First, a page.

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Wodehouse for Comic Relief

Posted by Sherry on 4/24/2007 in Adult Fiction |

I read a couple of P.G. Wodehouses back in March; I needed them for comic relief and a bit of a palate cleanser in between this and this and this.

Leave It to Psmith is the first Psmith book I’ve read. I’ll be reading more. Themes and motifs included The Flower Pot motif (in which someone got hit with one or something got hidden in one or somebody stole one with great frequency), money and the lack thereof, crime and robbery, and impersonation (every character in the book impersonated someone else at some point, adding to the incidence of confusion, crime, robbery, lack of money and broken flowerpots.)

Quirky Quotations:
“To find oneself locked out of a country house at half-past two in the morning in lemon-coloured pyjamas can never be an unmixedly agreeable experience.” (You can tell this is a British novel because of the country house and the spelling.)

“A weird and repellent female . . . created for some purpose which I cannot fathom. Everything in this world, I like to think, is placed here for some useful end; but why the authorities unleashed Miss Peavey on us is beyond me. It is not too much to say that she gives me a pain in the gizzard.”

“A depressing musty scent pervaded the place, as if a cheese had recently died there in painful circumstances.” I know that smell, unfortunately.

Jeeves in the Offing was my second Wodehousian selection. I don’t think I’d read this one before, but it’s hard to tell for certain. The plots in a Wodehouse farce are somewhat interchangeable; only the names are changed around to protect the innocent.

More Quirky Quotations:

“It just showed once again that half the world doesn’t how the other three-quarters lives.”

“‘And the severe mental strain to which I am being subjected doesn’t matter, I suppose?’
‘Not a bit. Does you good. Keeps your pores open.'”

“I don’t know why it is, but whenever there’s dirty work to be undertaken at the crossroads, the cry that goes round my little circle is always, ‘Let Wooster do it.’ It never fails.”

“I quivered like somethng in aspic.”

” . . . with girls of high and haughty spirit you have to watch your step, especially if they have red hair, like Bobbie. If they think you’re talking out of turn, dudgeon ensues, and dudgeon might easily lead her to reach for the ginger ale bottle and bean me with it.”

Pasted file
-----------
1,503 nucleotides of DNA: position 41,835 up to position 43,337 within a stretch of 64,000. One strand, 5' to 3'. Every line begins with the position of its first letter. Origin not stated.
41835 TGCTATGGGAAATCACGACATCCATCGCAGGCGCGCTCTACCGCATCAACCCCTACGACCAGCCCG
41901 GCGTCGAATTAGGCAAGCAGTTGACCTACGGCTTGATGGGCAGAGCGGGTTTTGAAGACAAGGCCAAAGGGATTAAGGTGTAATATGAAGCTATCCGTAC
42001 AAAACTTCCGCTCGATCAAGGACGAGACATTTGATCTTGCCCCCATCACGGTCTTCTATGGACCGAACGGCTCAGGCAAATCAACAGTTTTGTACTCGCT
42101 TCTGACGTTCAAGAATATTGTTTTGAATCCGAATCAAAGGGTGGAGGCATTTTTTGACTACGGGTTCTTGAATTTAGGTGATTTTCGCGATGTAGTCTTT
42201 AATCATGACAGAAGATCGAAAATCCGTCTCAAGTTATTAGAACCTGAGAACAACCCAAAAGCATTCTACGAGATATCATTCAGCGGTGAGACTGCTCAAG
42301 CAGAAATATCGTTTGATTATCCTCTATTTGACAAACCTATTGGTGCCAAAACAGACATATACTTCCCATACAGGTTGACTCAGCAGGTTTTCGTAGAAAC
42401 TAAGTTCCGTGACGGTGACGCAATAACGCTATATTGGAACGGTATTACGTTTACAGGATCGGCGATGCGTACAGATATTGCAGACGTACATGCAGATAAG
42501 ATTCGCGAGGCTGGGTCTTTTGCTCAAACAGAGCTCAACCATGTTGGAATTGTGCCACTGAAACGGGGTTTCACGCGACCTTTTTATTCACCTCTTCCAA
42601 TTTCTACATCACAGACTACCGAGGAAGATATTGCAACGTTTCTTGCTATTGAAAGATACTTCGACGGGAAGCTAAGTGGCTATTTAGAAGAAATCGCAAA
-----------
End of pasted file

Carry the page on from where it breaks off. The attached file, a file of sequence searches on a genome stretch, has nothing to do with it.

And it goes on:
“I don’t know if you know the meaning of the word ‘agley,’ Kipper, but that, to put it in a nutshell, is the way things have ganged.”

“The silly young geezer . . . I’d always thought of her as half-baked, but now I think they didn’t even put her in the oven.”

And that, my dears, concludes your dose of Wodehouse, a quite salutary and salubrious prescription, for today.

6 Comments

  • Yes… Wodehouse! Funny indeed! One needs to be very careful if listening to Wodehouse while driving!

  • blest says:

    Have a heapin helpin of it, every day!

    I’m currently reading a biography of Wodehouse, and just picked up another one at the used bookstore. Not as good as reading an actual Wodehouse, of course, but highly interesting!

  • I’ve always listened to Wodehouse, read by those excellent British readers from Recorded Books, Inc.–some of them four or five times! I’ve always wanted to copy down some quotations before they’re gone with the tape. Thanks for quoting!

    Jeanne

  • Erin says:

    I adore Leave it to Psmith!

  • Colleen says:

    Thanks for the laughs… I need to read more Wodehouse again… he is a favorite.

  • gautami says:

    I finished this book for Saturday Review Challenge. I picked it up from your review list. I deliberately had not read the review before so as not to be influenced by it.

    Posted it on Sat Review of Books

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